ALS, also known as Lou Gehrig's disease, destroys the nerve cells that control muscles. This leads to loss of mobility, difficulty in breathing and swallowing, and eventually death.

Riluzole, the sole medication approved in US to treat the disease, has only marginal benefits in patients.

Scientists have now discovered that when they reduced the activity of an enzyme called sodium-potassium ATPase or limited cells' ability to make copies of this enzyme, the disease's destruction of nerve cells stopped.

The enzyme maintains the proper balance of sodium and potassium in cells by ejecting charged sodium particles and taking in charged potassium particles, allowing cells to maintain an electrical charge across their outer membranes.

"We blocked the enzyme with digoxin," said senior author, Azad Bonni from the Washington University' School of Medicine, St Louis in US.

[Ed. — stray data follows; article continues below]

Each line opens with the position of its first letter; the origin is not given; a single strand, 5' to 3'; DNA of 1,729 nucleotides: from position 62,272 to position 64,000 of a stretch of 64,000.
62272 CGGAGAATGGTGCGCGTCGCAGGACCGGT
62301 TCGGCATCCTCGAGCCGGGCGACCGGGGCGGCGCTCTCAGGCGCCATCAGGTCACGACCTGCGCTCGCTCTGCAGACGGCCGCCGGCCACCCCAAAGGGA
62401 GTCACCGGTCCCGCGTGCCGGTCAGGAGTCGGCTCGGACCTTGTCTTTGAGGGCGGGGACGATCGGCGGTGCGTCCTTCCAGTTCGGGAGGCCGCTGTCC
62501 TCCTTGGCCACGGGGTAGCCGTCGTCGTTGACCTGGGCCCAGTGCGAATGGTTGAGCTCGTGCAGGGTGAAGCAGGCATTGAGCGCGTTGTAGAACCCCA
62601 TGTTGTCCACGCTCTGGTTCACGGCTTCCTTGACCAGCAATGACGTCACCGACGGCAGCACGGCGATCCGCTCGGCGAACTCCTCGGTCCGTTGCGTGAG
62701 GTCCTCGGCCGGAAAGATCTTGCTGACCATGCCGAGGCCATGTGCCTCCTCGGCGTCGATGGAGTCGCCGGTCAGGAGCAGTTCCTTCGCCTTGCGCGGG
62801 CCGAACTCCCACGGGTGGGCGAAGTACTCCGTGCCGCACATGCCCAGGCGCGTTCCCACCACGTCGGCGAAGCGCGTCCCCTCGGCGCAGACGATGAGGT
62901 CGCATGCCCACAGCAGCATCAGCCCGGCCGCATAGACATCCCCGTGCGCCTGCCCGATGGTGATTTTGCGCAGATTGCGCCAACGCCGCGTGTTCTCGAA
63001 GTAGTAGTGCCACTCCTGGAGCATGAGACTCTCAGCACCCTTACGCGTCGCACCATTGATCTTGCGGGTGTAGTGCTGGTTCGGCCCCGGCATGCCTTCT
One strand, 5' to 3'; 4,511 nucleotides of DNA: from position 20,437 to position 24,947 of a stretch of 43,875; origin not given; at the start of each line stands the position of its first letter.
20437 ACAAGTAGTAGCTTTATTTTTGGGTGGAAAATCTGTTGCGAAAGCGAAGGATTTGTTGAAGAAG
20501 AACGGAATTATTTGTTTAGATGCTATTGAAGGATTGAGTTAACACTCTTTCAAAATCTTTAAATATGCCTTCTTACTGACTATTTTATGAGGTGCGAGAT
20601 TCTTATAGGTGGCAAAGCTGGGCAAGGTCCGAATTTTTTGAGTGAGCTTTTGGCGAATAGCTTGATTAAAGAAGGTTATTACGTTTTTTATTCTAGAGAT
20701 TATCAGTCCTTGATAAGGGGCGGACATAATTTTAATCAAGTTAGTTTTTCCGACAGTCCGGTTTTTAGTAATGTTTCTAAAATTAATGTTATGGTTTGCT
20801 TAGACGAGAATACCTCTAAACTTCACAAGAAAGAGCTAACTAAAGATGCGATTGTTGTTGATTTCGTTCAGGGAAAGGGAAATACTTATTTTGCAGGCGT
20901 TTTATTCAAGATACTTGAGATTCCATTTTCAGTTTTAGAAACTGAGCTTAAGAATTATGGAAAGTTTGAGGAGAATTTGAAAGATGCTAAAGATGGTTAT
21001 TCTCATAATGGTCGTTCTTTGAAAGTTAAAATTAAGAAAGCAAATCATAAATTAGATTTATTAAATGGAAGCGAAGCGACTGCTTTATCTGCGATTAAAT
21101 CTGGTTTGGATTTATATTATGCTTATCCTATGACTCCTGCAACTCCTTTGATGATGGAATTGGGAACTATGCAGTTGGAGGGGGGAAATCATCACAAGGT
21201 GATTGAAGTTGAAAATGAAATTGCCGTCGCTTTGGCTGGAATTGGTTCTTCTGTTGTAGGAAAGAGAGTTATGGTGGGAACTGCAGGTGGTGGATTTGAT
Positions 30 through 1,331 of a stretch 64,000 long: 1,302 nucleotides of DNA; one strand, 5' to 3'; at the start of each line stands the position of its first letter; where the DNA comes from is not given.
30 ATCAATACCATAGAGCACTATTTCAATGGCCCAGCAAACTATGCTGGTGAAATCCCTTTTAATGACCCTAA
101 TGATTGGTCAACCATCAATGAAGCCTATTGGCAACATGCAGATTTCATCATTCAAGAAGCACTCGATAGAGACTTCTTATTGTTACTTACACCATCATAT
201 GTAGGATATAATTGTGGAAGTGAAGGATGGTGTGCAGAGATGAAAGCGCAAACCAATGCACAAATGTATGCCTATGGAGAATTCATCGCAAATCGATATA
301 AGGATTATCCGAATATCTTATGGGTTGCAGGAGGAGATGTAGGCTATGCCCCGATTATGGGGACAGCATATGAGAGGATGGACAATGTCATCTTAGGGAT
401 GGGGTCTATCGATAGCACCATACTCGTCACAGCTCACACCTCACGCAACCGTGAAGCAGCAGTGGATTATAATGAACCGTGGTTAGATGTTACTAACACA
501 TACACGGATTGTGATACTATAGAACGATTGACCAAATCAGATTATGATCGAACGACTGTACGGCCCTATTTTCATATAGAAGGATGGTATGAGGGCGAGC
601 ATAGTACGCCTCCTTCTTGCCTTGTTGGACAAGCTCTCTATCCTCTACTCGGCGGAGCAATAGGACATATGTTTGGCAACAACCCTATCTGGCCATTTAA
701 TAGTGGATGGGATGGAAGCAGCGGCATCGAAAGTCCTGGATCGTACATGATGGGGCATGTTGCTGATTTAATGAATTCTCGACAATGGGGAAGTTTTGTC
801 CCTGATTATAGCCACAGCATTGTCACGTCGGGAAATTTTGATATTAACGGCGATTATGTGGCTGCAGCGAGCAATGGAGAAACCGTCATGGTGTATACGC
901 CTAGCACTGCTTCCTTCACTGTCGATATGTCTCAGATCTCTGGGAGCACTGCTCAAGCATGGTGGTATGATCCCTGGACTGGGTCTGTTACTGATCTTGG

"This had a very strong effect, preventing the death of nerve cells that are normally killed in a cell culture model of ALS," Bonni added.

In mice with mutation for inherited ALS, those with only one copy of the gene for sodium-potassium ATPase survived an average of 20 days longer and were mobile than those with two copies of the gene.

The findings appeared online in the journal Nature Neuroscience.

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